Rethinking UI APIs


A few weeks ago I wrote a rant, "React and Redux are a joke right?". While many of my friends got the point most of the comments clearly responded mostly to the title without really getting the point. That's my fault for burying the point instead of making it clear, and for picking a clickbait title although that did get people to look.

I wrote a response back then but wordpress ate it. Since then I spent 2 weeks redoing my blog to be a static blog and now I'm finally getting around to writing what I hope will clear up my point.

Maybe my point can best be summed up as "Let's rethink the entire UI paradigm. Let's consider alternatives to the standard retained mode GUI. Those APIs are making us write way too much code".

If you're not familiar with what a "retained mode GUI" is it's any graphic user interface that requires a tree of objects that represent the UI. You build up the tree of objects. It sticks around "is retained" even if your code is not running. The UI system looks at the tree of objects to show the UI. This is the single most common paradigm for UIs. Examples include the DOM and all the DOM elements. On iOS all the UI objects like UIButton, UILabel, UITextField. Android, MacOS, Windows etc all work this way.

There maybe many reasons for doing it that way and I'm not arguing to stop. Rather I'm just pointing out there's another style, called "Immediate Mode GUI", and if you go try and use it for a complex UI you'll find you probably need to write 1/5th as much code to get things done as you do with a retained mode GUI.

The issue with a retained mode GUI is having to manage all of those objects. You need some way to associate your data with their representation in the UI. You also need to marshal data between your copy of the data and the UI's copy of the data. On top of that most retained mode GUIs are not that fast so you have to minimize churn. You need to try to manipulate, create, and destroy as few of these GUI objects as possible otherwise your app will be unresponsive.

Contrast that with an Immediate Mode GUI. In an Immediate Mode GUI there are no objects, there is no (or nearly no) UI state at all. The entire UI is recreated every time it's rendered. This is no different than many game engines at a low level. You have a screen of pixels. To make things appear to move over time, to animate them, you erase the entire screen and re-draw every single pixel on the entire screen. An Immediate Mode GUI is similar, there's nothing to delete because nothing was created. Instead the UI is drawn by you by calling the functions in the Immediate Mode GUI API. This draws the entire UI and with the state of the mouse and keyboard also handles the one single UI object that's actually being interacted with.

What happens when you do this, all the code related to creating, deleting, and managing GUI objects disappears because there are no GUI objects. All the code related to marshaling data into and out of the GUI system disappears because the GUI system doesn't retain any data. All the code related to try to touch as few GUI objects as possible disappears since there are no objects to touch.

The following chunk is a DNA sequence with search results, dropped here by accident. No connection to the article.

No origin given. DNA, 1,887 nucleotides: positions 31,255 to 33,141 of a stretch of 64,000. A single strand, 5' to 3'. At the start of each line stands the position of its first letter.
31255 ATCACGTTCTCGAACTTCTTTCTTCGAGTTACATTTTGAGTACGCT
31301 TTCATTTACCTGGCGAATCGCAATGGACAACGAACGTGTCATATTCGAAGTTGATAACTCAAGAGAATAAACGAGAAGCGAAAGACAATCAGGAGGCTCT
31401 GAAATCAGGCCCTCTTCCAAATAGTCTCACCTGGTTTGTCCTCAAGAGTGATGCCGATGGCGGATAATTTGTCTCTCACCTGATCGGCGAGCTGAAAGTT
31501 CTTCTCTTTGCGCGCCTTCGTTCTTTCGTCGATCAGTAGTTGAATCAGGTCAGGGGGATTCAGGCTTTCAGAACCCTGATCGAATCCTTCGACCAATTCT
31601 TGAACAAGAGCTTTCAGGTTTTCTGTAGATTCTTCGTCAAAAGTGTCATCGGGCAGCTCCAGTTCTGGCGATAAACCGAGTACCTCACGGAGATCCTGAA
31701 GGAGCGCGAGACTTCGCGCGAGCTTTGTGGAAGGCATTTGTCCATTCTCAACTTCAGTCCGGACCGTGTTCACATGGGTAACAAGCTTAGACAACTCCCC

And so, that's what struck me when I was trying to write some performant code in React and some site suggested Redux. React as a pattern is fine. It or something close to it would work well in an Immediate Mode GUI. But in practice part of React's purpose is to minimize creation, deletion, and manipulation of GUI objects (DOM Elements for ReactDOM, native elements for React Native). To do that it tracks lots of stuff about those objects. It also has integrated functions to try to compare your data to the GUI's data. It has its this.setState system that gets more and more convoluted with requiring you not to set state directly and not even to inspect state directly as a change might be pending. All of that disappears in an Immediate Mode GUI. Redux is one of many suggested ways to take all that tracking a step further, to make it work across branches of your GUI object hierarchy. All of that disappears in an Immediate mode GUI.

Now I'm not saying there aren't other reason you might want command patterns. Nor am I saying you don't want more structure to the ways you manipulate your data. But, those ways should be 100% unrelated to your UI system. Your UI system should not be influencing how you use and store your data.

When I wrote the title of my rant "React and Redux are a joke right?" my mindset was realizing that the entire construct of React and Redux are their to manage a retained mode GUI. If we were using an Immediate Mode GUI we wouldn't need them. The joke is on us thinking we're making our lives easier when in reality we're just making it more complex by piling on solution on top of solution on top of solution when the real problem is below all of that.

Now, I'm not suggesting we all switch to Immediate Mode GUIs. Rather, I'm suggesting that experience writing a complex UI with an immediate mode GUI might influence ways to make things better. Maybe there's some new design between retained mode GUIs and Immediate Mode GUIs that would be best. Maybe a different API or paradigm all together. I don't know if it would lead anywhere. But, I think there's room for research. As a more concrete example the entire Unity3D UI is basically an immediate mode GUI. All of their 1000s of plugins use it. Their API could probably use a refactoring but Unity3D is clearly a complex UI and it's running using an Immediate Mode style system so it's at least some evidence that such a system can work.

There are lots of objections to Immediate Mode GUIs. The biggest is probably it's assumed they are CPU hogs. I have not written any benchmarks and it would be hard as the 2 paradigms are so different it would be like those benchmarks where a C++ person translates their benchmark to Haskell not really getting Haskell end up making a very inefficient benchmark.